Aid to the Egyptian government is a nice case in point. Even though it is notoriously undemocratic, the Mubarak regime has for decades received a massive amount of U.S. aid, both military and non-military. We’re talking billions of dollars per year, regularly placing Egypt just behind Israel on lists of top recipients. But the United States has no incentive to demand any sort of accountability for the aid. On the contrary, our leaders have incentives to use aid flows as pork for our corporations and to allow the Egyptian government to siphon off the remaining largess however it wishes. An attitude of permissiveness makes the aid all the more effective as a means of ingratiation.
Since the protests have erupted in Egypt, the Obama administration has put on a sorry display of standing by its man (just as the Bush administration no doubt would have). Vice President Biden has gone to bat for the regime, resulting in headlines reading, “Joe Biden says Egypt’s Mubarak no dictator, he shouldn’t step down...“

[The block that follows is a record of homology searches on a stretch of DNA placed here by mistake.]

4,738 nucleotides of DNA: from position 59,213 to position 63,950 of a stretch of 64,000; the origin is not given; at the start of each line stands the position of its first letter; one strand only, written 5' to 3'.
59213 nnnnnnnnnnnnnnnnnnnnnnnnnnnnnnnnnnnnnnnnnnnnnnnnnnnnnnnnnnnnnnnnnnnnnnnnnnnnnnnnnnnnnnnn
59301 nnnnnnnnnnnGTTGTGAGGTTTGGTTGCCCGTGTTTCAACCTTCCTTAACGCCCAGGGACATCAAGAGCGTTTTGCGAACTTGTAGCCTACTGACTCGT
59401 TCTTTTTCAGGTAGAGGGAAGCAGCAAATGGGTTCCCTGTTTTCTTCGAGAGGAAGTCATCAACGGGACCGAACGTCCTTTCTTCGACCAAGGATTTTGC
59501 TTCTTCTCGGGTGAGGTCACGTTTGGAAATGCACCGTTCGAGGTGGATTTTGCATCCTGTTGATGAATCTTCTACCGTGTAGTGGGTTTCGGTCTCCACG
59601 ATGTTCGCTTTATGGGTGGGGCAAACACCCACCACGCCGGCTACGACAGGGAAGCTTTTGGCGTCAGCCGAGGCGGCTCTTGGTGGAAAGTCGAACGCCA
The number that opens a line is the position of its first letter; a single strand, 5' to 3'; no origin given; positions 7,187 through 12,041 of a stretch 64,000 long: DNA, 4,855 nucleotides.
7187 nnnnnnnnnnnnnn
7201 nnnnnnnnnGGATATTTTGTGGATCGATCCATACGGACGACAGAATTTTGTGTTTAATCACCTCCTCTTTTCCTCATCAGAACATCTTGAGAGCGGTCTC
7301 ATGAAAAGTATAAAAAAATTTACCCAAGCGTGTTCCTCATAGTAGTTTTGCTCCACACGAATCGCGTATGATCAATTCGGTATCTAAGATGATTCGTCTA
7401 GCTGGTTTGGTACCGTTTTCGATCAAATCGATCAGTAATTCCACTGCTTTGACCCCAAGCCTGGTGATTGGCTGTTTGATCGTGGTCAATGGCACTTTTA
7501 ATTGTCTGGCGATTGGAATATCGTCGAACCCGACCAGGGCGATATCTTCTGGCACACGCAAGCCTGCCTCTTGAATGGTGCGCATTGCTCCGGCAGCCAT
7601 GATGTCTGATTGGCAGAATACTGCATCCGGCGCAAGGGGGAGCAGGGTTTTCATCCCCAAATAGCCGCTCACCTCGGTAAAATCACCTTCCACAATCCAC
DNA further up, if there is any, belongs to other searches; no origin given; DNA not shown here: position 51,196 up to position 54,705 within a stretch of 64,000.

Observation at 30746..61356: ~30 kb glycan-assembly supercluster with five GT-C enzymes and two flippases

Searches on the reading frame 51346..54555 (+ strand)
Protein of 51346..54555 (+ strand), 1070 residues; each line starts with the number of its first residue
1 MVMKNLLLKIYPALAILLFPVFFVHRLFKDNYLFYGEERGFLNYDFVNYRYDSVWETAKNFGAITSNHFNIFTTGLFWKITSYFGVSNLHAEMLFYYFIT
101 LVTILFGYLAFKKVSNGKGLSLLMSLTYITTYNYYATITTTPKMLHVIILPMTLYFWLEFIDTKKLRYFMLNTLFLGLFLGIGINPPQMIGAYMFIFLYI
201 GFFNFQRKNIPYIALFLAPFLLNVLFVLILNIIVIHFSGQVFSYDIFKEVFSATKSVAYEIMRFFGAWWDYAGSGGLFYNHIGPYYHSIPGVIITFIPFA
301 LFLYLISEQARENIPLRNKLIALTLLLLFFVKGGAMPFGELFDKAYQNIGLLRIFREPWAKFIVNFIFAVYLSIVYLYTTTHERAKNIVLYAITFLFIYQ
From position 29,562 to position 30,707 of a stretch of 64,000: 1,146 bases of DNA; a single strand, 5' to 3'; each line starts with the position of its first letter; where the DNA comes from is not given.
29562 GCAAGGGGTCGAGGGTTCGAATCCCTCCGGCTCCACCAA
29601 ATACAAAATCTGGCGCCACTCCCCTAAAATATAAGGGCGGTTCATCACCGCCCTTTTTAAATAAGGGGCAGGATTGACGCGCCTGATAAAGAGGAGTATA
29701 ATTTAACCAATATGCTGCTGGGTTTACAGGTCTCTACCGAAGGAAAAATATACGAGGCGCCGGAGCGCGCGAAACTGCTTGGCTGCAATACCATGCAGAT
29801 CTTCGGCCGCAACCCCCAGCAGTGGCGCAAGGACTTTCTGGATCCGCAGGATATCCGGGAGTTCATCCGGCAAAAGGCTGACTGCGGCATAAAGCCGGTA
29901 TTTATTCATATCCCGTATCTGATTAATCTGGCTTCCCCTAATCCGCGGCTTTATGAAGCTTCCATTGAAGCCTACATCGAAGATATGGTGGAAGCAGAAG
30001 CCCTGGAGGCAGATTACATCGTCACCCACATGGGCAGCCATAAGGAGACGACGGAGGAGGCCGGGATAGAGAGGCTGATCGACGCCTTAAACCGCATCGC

But if you look at what Biden actually says, it’s sort of comical—and fairly honest. He never asserts that Mubarak isn’t a dictator; he just admits that, since he wants the current Egyptian regime to remain an ally, he’s not in any position to come out and say it. Biden stated:
Mubarak has been an ally of ours in a number of things. And he’s been very responsible on, relative to geopolitical interest in the region, the Middle East peace efforts; the actions Egypt has taken relative to normalizing relationship with—with Israel. ... I would not refer to him as a dictator.
Well, of course he wouldn’t call Mubarak a dictator! As he just explained, the regime is a vital ally of the United States in the region, and he has no interest in alienating it.
President Obama has tried to have it both ways by at once supporting the regime and telling it to use the protests as occasion to implement reforms. “[T]he government has to be careful about not resorting to violence, and the people on the streets have to be careful about not resorting to violence,” he said. “And I think that it is very important that people have mechanisms in order to express legitimate grievances.” But even as the Egyptian state began to crack down, the White House wouldn’t speak of curtailing military aid. It has been practicing realpolitik, plain and simple.